It was all a very pre-COVID affair in August last year when Prime Minister Scott Morrison gave his last pep talk to the public service. Audience members sat close together in the Great Hall at Parliament House and could safely shake hands, if the desire so took them. It was a ceremonious event, and so very 2019 as to sound kind of alien, now.
Mr Morrison's latest coach's address to the federal bureaucracy last week was, by contrast, very much of COVID times. He was in isolation in The Lodge, having returned home from Japan, and spoke in a virtual forum. His message to public servants was also different in one important way.
Last year he told them their role was more about implementing the government's policy than giving advice. This year his expectations of the bureaucracy appeared to have shifted, if judging by what he described as its successes in 2020. He shared credit with public servants for the JobKeeper wage subsidy program said to have saved hundreds of thousands of jobs.
In 2021, the Prime Minister said, he wants public servants fresh and ready for a year working on economic recovery and rebuilding.
"We will be asking for fresh thinking and new ideas," he said. That is, the government will seek policy advice.
Is this a Damascene conversion about the role of the public service in government? The shift in Mr Morrison's rhetoric is small but indicates the bureaucracy won't just be a drudge in the broader, longer task of national recovery from the pandemic. At the start of the crisis the Prime Minister assembled private sector figures to lead a commission, and asked it to think up an economic plan. It was something of a snub to the people who had been trained and versed in just that sort of work in the government's very own bureaucracy. If history was a useful guide then Mr Morrison seemed to ignore the pivotal role bureaucrats played helping the Curtin, Chifley and Menzies governments rebuild Australia following its greatest ever challenge.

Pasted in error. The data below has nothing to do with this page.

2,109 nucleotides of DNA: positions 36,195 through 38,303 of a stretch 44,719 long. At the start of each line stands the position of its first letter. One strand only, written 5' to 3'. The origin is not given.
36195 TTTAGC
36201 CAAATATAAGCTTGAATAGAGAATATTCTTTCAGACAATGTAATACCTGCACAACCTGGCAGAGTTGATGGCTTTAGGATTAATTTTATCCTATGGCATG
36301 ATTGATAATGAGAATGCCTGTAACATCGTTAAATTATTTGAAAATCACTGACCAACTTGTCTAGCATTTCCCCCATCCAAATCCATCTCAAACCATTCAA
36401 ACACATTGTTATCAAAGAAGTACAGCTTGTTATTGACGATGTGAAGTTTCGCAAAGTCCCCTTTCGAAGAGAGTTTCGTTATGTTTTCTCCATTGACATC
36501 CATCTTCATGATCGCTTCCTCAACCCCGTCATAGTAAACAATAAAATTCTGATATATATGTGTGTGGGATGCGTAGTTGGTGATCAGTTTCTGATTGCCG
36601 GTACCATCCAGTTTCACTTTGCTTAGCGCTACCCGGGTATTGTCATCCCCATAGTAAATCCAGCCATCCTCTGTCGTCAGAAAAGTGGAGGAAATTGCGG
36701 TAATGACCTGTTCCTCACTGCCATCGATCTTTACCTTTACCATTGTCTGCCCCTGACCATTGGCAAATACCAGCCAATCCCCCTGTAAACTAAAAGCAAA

Beware, though, the words of politicians and especially ones so deft at marketing as Mr Morrison. Perhaps more than most MPs, he matches his message to his audience.
Consider this compliment to the Australian Public Service last week, coming from the man who took Canberra-bashing to new lows in popularising the phrase "Canberra bubble": "You know, a lot is said about this town, in particular ... A lot's been said about it in the past, about how it only looks inward at itself and it doesn't connect with the rest of the country. Well, I think the Australian Public Service has done a lot this year to disprove that."
A lot has been said on that, Prime Minister. In fact, you said it.
His compliment was two-edged, but take it as praise, public servants. But also consider who gave it, and maybe take the whole speech with a grain of salt. Mr Morrison, like prime ministers before him, has become happy to associate himself with the public service as the times prove its advice to be indispensable. In 2019, it was a different story when he held the bureaucracy at arm's length and told it to think less for the government.
Once again, Canberra has shown itself a necessary and invaluable forum for work that protects and rebuilds the nation. Of course the Prime Minister is praising the public service. Maybe he will also give the Canberra-bashing a rest for good, now, too. He needs his bureaucrats fresh for 2021, after all.